The bad news: Intel's new dual-core Atom processors won't be appreciably more powerful than what's in your netbook now. The good news: a Pine Trail netbook reference design Intel introduced today at Computex is only slightly thicker than an iPhone.
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MSI has updated their netbook line once again. While the U130 and U135 already packed Intel's latest Pine Trail processor, the U160 is throwing down the battery gauntlet. Fifteen hours on one charge? That's nuts.
Netbook graphics are inherently weak, especially with Intel's much-derided integrated graphics. But the new Nvidia Ion - like its predecessor - lets even a wimpy netbook Hulk out to play DX10 games and 1080p videos. It's your netbook, on steroids.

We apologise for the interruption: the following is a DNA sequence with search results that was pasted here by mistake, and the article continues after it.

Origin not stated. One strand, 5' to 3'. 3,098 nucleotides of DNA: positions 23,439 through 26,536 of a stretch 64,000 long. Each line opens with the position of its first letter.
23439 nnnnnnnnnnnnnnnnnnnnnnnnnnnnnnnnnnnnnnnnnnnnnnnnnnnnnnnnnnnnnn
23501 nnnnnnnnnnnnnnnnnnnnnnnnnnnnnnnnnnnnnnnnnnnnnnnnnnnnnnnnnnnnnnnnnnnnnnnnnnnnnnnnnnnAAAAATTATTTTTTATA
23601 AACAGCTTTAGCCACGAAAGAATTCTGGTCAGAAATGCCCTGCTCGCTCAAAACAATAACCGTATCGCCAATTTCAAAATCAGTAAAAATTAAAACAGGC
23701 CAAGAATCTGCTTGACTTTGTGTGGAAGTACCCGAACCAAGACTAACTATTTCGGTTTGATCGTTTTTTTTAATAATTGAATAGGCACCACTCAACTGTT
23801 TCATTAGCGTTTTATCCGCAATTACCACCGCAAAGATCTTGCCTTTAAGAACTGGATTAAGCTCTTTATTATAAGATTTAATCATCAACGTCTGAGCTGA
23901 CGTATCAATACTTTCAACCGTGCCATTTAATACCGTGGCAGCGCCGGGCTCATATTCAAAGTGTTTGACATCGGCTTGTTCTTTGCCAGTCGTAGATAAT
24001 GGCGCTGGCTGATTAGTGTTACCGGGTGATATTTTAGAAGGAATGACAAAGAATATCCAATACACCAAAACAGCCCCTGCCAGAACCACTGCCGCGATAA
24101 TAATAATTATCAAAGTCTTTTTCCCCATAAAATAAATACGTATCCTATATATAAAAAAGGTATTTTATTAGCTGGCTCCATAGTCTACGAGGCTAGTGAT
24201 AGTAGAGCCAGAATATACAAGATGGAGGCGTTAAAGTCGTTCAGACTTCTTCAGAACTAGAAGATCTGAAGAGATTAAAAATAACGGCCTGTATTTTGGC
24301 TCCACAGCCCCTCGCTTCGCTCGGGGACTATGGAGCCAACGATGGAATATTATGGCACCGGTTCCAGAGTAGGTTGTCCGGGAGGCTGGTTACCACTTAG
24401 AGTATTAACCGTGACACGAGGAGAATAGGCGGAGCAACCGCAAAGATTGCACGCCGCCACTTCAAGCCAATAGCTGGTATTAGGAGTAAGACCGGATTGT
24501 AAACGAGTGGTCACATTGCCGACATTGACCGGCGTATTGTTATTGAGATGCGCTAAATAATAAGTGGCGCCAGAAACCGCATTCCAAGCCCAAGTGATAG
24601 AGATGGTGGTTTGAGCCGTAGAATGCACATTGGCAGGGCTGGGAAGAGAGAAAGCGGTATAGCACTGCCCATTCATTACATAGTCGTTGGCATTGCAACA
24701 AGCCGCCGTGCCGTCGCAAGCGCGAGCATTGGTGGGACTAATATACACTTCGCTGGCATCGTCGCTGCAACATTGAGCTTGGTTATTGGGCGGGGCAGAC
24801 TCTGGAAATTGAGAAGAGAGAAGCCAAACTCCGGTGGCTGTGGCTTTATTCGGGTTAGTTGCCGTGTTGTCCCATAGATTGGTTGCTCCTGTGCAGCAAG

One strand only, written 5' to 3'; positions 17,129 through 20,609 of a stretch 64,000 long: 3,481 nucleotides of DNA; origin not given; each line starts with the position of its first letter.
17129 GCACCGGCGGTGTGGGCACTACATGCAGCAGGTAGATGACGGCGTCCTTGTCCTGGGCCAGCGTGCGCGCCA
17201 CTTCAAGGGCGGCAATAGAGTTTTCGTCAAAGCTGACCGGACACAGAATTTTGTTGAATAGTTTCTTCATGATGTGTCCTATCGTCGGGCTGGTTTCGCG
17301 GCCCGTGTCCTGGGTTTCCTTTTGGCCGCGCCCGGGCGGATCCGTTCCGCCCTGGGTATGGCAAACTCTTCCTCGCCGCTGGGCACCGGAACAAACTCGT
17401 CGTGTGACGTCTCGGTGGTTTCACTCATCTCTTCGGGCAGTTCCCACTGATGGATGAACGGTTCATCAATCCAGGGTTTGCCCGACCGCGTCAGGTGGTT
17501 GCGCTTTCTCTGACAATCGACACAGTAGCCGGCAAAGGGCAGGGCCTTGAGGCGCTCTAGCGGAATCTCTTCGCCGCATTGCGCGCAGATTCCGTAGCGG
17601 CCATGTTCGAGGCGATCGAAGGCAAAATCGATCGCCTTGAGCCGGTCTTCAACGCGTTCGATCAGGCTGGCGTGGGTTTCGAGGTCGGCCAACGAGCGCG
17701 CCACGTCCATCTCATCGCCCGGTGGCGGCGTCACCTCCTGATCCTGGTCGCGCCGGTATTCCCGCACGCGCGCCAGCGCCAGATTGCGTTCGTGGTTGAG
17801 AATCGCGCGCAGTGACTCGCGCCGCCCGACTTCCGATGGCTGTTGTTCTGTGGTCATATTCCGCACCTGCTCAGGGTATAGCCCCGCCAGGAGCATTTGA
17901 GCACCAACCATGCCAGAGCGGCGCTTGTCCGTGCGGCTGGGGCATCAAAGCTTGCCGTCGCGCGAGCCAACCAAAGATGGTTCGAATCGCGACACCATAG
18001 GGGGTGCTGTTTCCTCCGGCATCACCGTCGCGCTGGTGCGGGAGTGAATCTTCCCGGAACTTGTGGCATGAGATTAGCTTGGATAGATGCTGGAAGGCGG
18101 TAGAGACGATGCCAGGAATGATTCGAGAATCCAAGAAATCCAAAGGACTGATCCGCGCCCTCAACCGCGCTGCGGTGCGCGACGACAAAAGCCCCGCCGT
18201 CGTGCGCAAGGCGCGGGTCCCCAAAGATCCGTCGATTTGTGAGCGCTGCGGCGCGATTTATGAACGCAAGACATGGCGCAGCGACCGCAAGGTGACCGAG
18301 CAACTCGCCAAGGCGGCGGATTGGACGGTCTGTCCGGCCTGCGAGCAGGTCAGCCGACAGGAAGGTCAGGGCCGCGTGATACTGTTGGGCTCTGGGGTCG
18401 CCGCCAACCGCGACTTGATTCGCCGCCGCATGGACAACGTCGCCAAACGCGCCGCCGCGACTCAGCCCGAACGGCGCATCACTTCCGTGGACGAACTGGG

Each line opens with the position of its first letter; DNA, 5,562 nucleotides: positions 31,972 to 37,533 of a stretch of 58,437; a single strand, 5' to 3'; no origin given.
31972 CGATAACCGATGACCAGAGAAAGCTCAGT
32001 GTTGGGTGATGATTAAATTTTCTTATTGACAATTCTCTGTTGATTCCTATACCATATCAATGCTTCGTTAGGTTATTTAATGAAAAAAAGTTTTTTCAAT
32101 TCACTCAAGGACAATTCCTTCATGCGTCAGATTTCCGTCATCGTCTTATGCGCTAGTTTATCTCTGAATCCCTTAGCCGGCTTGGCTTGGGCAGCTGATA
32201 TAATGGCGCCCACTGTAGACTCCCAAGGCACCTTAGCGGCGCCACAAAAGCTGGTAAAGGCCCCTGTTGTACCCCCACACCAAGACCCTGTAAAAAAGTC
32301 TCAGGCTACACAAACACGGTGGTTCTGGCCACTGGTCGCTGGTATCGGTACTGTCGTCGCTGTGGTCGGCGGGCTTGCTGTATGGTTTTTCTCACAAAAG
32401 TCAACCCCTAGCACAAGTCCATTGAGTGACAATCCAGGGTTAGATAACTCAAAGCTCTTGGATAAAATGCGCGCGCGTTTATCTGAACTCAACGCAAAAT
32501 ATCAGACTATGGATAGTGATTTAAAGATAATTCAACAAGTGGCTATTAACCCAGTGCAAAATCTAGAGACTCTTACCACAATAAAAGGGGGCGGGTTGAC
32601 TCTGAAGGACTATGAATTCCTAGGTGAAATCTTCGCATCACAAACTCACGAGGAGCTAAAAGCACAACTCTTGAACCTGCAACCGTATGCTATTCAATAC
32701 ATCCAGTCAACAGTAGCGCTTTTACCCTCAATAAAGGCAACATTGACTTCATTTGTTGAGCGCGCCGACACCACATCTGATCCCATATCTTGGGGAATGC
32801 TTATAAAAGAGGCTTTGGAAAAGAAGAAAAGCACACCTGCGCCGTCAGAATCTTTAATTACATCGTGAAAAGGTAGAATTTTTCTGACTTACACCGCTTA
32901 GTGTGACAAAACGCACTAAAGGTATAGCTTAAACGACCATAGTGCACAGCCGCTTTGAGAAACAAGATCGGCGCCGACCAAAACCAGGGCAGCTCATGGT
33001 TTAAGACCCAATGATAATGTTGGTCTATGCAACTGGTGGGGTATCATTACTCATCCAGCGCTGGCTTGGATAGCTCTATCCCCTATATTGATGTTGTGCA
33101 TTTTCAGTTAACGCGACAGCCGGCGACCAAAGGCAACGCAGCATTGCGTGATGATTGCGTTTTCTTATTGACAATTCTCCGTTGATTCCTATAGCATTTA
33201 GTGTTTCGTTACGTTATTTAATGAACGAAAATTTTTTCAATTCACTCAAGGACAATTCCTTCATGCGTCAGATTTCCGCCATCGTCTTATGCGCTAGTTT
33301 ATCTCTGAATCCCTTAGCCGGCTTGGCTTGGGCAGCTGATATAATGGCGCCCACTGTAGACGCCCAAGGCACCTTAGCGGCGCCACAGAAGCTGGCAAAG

Intel is moving from conifers to deciduous trees as inspiration for its next Atom Z-series platform, if PC Watch is correct. The Z-series is residing in netbooks and ultra-portables such as the Vaio P from Sony, but with Moorestown not compatible with Windows it makes sense Intel would need a new processor.
With the Lenovo laptop/netbook CES leak still fresh in our minds, let us consider Toshiba and Gateway this afternoon, and the netbooks we now know they'll be bringing to the show as well.
New Atom chips from Intel means better netbooks, right? Sorta. Here's the skinny on the new netbook brains.
Digitimes has it from one of their annoying anonymous, sometimes accurate "industry insiders" that Intel's next-gen Pine Trail Atom processors, which boast built-in GPUs and memory controllers for slightly improved graphics performance and massively improved battery life, will ship in Q4, in October at the earliest.